Brantford, Ontario. Timmy, a four-year-old German Shepherd owned by Anne Nemes, protected her from being robbed at gunpoint by two men. When the men confronted her, Timmy leaped at them and gripped one of the men's arms, and a shot was fired. The men fled and Mrs. Nemes and Timmy continued their walk home.

Paris, Ontario. Rex, a German Shepherd repeatedly hurled himself against the door leading to the Misic and Zegarac families' living quarters, arousing the two families during the night as fire engulfed their gas station and the living quarters above.

Ontario Provincial Police Canine Team - Kanaka, a black German Shepherd was responsible for numerous rescues and arrests as well as the recovery of evidence, stolen property and money throughout years of distinguished service. In one incident, Kanaka tracked a lost hunter for 20 hours across freezing swamps and an ice-covered lake, before finding the man. After the ordeal, Kanaka required medical attention and was commended with saving the hunter's life.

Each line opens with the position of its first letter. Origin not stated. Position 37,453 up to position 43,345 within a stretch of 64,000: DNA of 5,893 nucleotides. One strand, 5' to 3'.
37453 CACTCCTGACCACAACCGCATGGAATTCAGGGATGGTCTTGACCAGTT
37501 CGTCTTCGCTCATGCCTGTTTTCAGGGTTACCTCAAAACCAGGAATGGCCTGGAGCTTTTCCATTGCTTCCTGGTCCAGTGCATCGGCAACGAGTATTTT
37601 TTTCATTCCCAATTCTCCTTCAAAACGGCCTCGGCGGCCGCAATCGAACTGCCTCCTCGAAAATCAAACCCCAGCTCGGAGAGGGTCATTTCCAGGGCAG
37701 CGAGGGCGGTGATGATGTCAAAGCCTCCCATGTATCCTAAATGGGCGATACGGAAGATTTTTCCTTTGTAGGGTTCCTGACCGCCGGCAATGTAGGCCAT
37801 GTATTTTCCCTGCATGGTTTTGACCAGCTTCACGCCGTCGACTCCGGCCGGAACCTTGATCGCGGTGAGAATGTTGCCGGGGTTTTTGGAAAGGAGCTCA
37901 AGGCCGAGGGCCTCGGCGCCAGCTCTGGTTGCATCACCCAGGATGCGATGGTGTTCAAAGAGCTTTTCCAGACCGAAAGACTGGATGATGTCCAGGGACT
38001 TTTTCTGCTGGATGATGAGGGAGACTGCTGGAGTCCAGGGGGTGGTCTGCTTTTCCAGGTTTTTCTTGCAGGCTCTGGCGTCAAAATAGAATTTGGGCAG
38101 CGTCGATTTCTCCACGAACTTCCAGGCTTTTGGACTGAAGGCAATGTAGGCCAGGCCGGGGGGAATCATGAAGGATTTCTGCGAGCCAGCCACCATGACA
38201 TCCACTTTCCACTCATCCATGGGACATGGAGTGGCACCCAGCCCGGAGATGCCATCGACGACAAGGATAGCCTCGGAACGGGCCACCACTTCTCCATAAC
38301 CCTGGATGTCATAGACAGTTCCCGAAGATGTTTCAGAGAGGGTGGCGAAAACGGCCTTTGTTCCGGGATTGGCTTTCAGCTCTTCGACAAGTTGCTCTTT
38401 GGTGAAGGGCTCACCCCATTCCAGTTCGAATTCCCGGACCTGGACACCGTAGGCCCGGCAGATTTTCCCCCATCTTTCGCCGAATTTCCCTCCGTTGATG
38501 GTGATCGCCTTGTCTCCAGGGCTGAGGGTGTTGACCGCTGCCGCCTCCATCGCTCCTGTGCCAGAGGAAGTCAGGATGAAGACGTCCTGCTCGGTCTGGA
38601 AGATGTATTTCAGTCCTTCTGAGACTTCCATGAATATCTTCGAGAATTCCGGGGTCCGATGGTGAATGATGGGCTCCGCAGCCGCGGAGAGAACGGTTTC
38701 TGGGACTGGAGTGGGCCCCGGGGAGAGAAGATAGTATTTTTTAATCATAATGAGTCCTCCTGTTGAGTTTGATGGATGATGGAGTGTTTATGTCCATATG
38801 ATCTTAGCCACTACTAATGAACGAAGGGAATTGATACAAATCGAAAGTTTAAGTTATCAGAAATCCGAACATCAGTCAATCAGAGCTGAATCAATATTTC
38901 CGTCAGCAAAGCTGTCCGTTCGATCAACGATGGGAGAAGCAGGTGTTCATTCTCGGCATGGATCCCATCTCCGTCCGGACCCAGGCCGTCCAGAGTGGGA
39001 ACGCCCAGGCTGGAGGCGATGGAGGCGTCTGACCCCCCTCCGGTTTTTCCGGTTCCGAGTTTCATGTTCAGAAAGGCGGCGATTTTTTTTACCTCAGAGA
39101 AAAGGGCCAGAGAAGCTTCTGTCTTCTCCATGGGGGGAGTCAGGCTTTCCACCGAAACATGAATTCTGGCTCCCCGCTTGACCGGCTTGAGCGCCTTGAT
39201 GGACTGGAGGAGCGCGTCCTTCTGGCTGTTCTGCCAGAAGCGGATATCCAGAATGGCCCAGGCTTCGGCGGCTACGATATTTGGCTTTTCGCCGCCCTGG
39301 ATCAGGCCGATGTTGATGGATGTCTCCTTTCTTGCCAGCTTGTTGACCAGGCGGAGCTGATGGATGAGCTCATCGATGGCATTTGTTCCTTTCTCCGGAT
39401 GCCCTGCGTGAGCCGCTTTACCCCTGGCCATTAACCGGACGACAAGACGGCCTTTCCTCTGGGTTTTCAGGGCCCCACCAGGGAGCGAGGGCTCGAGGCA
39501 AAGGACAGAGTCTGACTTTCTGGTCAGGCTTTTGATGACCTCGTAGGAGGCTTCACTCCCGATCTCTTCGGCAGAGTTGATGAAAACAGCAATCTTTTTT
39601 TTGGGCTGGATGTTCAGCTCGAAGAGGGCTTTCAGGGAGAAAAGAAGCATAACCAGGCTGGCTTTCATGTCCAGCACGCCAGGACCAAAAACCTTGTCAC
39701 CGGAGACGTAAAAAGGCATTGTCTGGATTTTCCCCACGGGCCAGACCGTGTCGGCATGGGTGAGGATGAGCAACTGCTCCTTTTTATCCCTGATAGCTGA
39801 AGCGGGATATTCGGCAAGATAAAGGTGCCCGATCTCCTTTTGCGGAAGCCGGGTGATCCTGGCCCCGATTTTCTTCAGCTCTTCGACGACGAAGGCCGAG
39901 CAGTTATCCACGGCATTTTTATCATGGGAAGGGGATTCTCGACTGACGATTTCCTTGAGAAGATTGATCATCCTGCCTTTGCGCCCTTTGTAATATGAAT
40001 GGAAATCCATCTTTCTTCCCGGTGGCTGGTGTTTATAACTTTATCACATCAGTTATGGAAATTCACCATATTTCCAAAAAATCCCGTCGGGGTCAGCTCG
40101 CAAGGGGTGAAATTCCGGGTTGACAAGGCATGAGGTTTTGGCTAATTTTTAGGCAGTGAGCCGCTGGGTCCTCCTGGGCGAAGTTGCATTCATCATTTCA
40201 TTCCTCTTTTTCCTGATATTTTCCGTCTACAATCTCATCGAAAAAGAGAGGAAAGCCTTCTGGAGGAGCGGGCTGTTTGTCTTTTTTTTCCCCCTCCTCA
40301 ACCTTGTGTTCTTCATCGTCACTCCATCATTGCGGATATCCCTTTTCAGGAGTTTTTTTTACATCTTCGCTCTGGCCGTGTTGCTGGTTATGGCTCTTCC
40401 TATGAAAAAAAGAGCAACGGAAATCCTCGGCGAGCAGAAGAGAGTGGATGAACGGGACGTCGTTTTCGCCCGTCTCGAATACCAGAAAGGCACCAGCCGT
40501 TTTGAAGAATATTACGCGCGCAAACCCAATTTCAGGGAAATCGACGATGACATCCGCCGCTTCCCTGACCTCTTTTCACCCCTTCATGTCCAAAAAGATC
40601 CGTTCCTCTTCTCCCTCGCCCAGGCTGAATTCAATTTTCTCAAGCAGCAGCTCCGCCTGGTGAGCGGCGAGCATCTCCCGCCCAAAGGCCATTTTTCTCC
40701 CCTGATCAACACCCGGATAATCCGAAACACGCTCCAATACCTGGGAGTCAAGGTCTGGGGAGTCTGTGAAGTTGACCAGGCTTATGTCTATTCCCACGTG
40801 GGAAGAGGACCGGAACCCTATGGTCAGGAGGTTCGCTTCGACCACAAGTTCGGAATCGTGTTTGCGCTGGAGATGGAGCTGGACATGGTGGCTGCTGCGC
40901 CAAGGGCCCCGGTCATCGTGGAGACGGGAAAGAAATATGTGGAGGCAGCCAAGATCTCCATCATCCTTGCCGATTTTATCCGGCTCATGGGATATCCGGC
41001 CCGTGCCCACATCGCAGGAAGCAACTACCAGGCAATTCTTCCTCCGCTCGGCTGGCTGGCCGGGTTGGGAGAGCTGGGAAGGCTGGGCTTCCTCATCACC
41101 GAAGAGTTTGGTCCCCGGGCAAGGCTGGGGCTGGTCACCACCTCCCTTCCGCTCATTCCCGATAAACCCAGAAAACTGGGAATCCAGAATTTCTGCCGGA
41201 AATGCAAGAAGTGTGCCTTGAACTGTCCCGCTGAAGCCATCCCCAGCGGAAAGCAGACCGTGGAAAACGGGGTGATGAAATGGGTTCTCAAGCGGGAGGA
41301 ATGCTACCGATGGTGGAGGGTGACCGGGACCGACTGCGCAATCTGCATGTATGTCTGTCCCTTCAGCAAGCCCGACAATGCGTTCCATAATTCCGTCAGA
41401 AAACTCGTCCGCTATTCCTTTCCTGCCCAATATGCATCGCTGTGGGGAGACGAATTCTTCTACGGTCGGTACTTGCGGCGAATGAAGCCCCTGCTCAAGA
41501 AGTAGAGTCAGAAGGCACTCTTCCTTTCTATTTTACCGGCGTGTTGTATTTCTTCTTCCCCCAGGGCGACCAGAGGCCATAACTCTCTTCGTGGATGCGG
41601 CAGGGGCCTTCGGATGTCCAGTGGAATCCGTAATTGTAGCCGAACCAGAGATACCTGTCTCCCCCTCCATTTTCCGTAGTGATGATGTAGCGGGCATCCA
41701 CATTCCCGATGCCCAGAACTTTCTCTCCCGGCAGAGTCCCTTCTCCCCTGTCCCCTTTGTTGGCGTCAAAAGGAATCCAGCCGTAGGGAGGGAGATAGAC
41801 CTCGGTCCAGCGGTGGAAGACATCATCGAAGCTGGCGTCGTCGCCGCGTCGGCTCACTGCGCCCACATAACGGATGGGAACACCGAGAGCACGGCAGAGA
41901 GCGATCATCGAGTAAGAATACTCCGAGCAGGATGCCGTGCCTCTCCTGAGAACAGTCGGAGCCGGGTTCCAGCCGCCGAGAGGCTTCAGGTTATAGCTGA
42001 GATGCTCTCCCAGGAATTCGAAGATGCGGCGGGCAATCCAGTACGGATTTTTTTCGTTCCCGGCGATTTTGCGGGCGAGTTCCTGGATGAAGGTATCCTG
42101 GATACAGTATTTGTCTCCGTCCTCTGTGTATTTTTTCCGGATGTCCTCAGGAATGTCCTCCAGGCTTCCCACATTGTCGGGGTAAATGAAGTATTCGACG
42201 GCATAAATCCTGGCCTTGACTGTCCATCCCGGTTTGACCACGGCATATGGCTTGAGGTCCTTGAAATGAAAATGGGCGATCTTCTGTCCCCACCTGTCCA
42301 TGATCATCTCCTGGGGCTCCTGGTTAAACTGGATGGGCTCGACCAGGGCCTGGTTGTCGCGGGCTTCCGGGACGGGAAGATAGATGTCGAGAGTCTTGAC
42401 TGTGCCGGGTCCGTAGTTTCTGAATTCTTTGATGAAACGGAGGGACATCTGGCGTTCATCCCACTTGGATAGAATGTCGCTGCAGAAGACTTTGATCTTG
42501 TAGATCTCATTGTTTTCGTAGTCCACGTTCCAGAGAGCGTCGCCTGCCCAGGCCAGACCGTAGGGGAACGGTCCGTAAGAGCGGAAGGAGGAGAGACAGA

Following a robbery suspect across a frozen river, the ice gave way and Deputy Stanley Wontor slipped backwards under the ice. He called out "pull" (a command Thunder, a police dog, had not been trained to use) and Thunder pulled him out of the freezing waters to safety.

After graduating from the Seeing Eye Program, Orient was placed with Bill Irwin. Orient led Irwin on an incredible trek on the complete length of the Appalachian Trail from Georgia to Maine. Profiled in Irwin's book Blind Courage, Orient faithfully and unconditionally assisted Bill Irwin for over nine years.

Ottawa, Ontario. Daisy, a German Shepherd, saved her owner's three-year-old son, David, who had wandered into a busy intersection. Daisy pulled the child to safety, as two motorists who were watching the dog and the child in the intersection collided.

He was recognized for his work as a rescue dog in the Oklahoma City bombing, 1995 earthquake in Kobe, Japan, the Edison, N.J. explosion, and Hurricane Opal in Panama City,FL.